<oops…shoots Marge’s picture on the wall>
Homer: Whoops. Guess it was already on.
<oops…shoots Marge’s picture on the wall…again>
Homer: Ah, I’d better just put it down.
<oops…shoots a pot, ricochets, hits a knife, the knife sticks into Marge’s picture>
Lisa: No offense, Mom, but that was pretty cool.
Milhouse: You said there’d be fudgeicles, Bart. Where’s the fudgeicles?
Bart: First, it’s fudgesicle. And I know they’re up here.
Bart: And the next marksman is: William Tell, Jr.!
Marge: [gasps] Bart!
Homer: Oh, I see Bart gets to have a gun.
Marge: You lied to me! You promised to get rid of this gun.
Homer: I put it in a safe place, Marge! I mean, what are the odds the boy would look in the vegetable crisper?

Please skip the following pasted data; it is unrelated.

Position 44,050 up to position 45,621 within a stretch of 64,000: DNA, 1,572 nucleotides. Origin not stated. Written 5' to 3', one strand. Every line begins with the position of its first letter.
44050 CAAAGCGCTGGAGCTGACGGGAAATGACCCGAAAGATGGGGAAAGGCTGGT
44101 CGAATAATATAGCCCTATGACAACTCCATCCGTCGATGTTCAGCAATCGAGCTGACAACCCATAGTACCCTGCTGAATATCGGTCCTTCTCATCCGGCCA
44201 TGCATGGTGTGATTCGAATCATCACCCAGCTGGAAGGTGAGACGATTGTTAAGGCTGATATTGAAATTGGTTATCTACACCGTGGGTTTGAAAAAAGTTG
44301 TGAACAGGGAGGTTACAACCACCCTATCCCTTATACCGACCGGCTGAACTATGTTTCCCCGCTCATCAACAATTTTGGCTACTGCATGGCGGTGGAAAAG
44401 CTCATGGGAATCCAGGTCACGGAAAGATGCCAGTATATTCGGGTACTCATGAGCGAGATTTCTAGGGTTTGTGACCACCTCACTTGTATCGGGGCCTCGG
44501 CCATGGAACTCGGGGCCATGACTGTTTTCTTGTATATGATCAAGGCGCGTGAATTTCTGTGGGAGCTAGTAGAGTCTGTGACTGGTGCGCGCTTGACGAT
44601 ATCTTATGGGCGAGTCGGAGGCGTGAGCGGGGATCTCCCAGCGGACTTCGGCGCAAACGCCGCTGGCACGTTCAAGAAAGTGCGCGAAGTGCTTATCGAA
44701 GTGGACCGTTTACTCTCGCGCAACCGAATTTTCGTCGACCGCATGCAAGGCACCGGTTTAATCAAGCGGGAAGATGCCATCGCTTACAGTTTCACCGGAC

Marge: How could you? Of all the terrible things you’ve ever done in your life, this is the worst, the most despicable!
Homer: But Marge, I swear to you, I never thought you’d find out!
Marge: I’ve left Homer.
Selma: Thank God.
Marge: So we need a place to spend the night.
Selma: Try the Sleep-Easy motel. I woke up there once. It seemed nice.
Marge: Why can’t we stay here?
Selma: Aah…we have a gentleman caller.
TV Repair Man: Hey, this TV’s not broken, it’s just unplugged. What the?
Krusty: Hey, yutz! Guns aren’t toys. They’re for family protection, hunting dangerous or delicious animals, and keeping the King of England out of your face.
Quimby: Oh, uh, I’m sorry. Are you planning to stay the whole night?
Quimby: All right…
<leaves door, quickly reappears>
Quimby: Vote Quimby!
Homer: I’m sorry I lied to you, Marge. But this gun had a hold on me. I felt this incredible surge of power, like God must feel when He’s holding a gun.
It’s “messages” done right.
In fact, watching this episode makes me think that I know how God feels when He watches the most Cromulent Simpsons episodes of all-time (i.e. all tingly in his flowing robes)…